(crop stasis, crop infection, "sour crop")

1.   What is the crop?

The crop is a part of the digestive system of most birds. It is a storage area for food before it enters the stomach. Young birds have a very large crop which contracts as the bird grows older. The crop wall is very thin in birds and is prone to tears, burns and injuries.


2. What causes crop problems?

Normally the crop empties shortly after the bird eats but sometimes a condition known as "crop stasis" occurs, in which there is a delay in the crop emptying. Delayed or reduced crop emptying can occur due to crop burns, overfilling or infections with parasites (eg trichomoniasis), fungi or bacteria. Kidney disease, heavy metal poisoning and viral disease (eg polyoma) can also be responsible. In handreared baby birds crop stasis may occur if the food they are fed is too cold. If the crop does not empty, the food inside then starts to decompose, leading to a condition often referred to as  “sour crop”. 


3. What are the clinical signs of a crop problem?

Clinical signs depend upon the severity of the disease. Signs range from “fluffing up” to decreased appetite, swollen crop, regurgitation and vomiting.  Depending on the cause of the problem, your bird may show other signs such as excessive thirst, abdominal swelling and changes in the appearance of the droppings (eg abnormal colour or consistency).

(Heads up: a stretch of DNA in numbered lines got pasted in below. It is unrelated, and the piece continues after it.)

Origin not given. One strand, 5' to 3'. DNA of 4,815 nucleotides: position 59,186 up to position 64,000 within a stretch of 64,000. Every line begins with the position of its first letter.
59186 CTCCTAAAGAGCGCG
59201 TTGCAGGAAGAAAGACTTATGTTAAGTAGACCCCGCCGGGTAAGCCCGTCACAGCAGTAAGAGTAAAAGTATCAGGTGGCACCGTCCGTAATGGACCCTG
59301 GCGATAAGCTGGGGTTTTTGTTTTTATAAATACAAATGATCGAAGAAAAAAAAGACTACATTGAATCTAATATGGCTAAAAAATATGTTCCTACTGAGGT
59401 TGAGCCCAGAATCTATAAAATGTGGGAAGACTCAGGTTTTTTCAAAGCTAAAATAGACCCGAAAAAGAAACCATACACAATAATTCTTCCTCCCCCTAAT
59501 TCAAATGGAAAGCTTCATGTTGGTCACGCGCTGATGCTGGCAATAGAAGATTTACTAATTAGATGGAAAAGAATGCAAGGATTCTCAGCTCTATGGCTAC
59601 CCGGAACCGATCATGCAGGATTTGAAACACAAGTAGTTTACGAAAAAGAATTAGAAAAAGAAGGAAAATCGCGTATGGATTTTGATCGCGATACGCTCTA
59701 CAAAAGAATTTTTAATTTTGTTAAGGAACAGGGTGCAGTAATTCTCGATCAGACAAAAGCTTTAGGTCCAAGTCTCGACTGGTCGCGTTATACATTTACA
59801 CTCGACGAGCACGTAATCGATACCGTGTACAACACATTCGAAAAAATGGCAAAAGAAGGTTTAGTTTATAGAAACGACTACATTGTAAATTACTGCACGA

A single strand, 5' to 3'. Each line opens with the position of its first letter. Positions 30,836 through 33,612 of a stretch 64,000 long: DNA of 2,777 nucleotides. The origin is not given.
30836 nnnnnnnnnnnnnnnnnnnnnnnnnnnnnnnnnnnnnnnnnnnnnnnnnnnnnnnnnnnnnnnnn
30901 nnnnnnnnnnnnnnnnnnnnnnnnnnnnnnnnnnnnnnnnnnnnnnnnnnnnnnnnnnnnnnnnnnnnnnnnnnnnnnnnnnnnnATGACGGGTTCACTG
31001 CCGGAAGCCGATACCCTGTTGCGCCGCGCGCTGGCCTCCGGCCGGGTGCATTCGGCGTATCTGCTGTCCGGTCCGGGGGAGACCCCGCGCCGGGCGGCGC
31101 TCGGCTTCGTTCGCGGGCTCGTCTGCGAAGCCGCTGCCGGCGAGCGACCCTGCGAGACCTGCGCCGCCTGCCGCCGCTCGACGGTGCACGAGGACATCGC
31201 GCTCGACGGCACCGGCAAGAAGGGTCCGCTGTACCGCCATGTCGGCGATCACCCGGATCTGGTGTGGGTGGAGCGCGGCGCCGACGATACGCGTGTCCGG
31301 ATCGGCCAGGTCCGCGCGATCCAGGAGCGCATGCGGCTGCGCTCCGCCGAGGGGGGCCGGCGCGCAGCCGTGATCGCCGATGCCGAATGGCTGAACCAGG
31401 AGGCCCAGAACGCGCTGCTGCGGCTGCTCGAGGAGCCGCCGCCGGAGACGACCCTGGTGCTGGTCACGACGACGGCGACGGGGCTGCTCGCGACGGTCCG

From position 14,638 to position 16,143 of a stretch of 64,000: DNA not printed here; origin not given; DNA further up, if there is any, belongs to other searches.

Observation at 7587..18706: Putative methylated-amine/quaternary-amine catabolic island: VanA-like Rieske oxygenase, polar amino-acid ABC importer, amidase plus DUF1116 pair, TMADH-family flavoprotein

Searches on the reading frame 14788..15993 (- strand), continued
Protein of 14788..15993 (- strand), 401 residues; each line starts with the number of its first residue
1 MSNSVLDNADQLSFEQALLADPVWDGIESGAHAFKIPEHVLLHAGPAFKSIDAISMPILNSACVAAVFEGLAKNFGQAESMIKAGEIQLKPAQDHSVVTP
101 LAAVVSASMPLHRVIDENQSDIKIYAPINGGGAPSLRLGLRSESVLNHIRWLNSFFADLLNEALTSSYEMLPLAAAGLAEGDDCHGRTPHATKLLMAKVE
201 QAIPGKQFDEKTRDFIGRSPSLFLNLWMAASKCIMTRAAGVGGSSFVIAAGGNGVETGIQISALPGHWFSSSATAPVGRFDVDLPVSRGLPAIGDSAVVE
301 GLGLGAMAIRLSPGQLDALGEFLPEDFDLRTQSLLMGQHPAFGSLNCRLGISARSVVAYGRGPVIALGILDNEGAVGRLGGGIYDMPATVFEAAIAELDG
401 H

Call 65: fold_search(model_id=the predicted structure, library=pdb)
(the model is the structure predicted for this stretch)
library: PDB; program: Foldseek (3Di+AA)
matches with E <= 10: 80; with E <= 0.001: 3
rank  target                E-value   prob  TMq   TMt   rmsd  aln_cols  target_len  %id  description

4. How is the crop problem diagnosed?

A sample is taken from the crop and examined under the microscope to look for fungi or other parasites.  Special staining of the crop sample is also necessary to determine the presence of harmful bacteria. In some cases, a culture and sensitivity laboratory test may also need to be performed to determine exactly which type of bacteria is present and the drug/s to which it is sensitive.

Blood tests or xrays may also be needed to detect the underlying cause eg heavy metal poisoning, kidney disease.


5. What is the treatment?

Treatment may involve antibiotics, anti-parasitic drugs, anti-fungal drugs, change in husbandry (eg temperature of food given to young birds) or just symptomatic treatment for the birds with suspected viral diseases. In severe cases your bird will need to stay in hospital for several days while it is stabilised and fluids and nutritional supplements administered.


6. What preventative measures are needed?

A good diet that includes pellets or crumbles and fresh foods; a clean cage environment with no exposure to toxic metals such as lead, zinc and copper; protection from wild birds; and protection from extremes of heat and cold. Annual health checks may find a crop problem before your bird becomes unwell.



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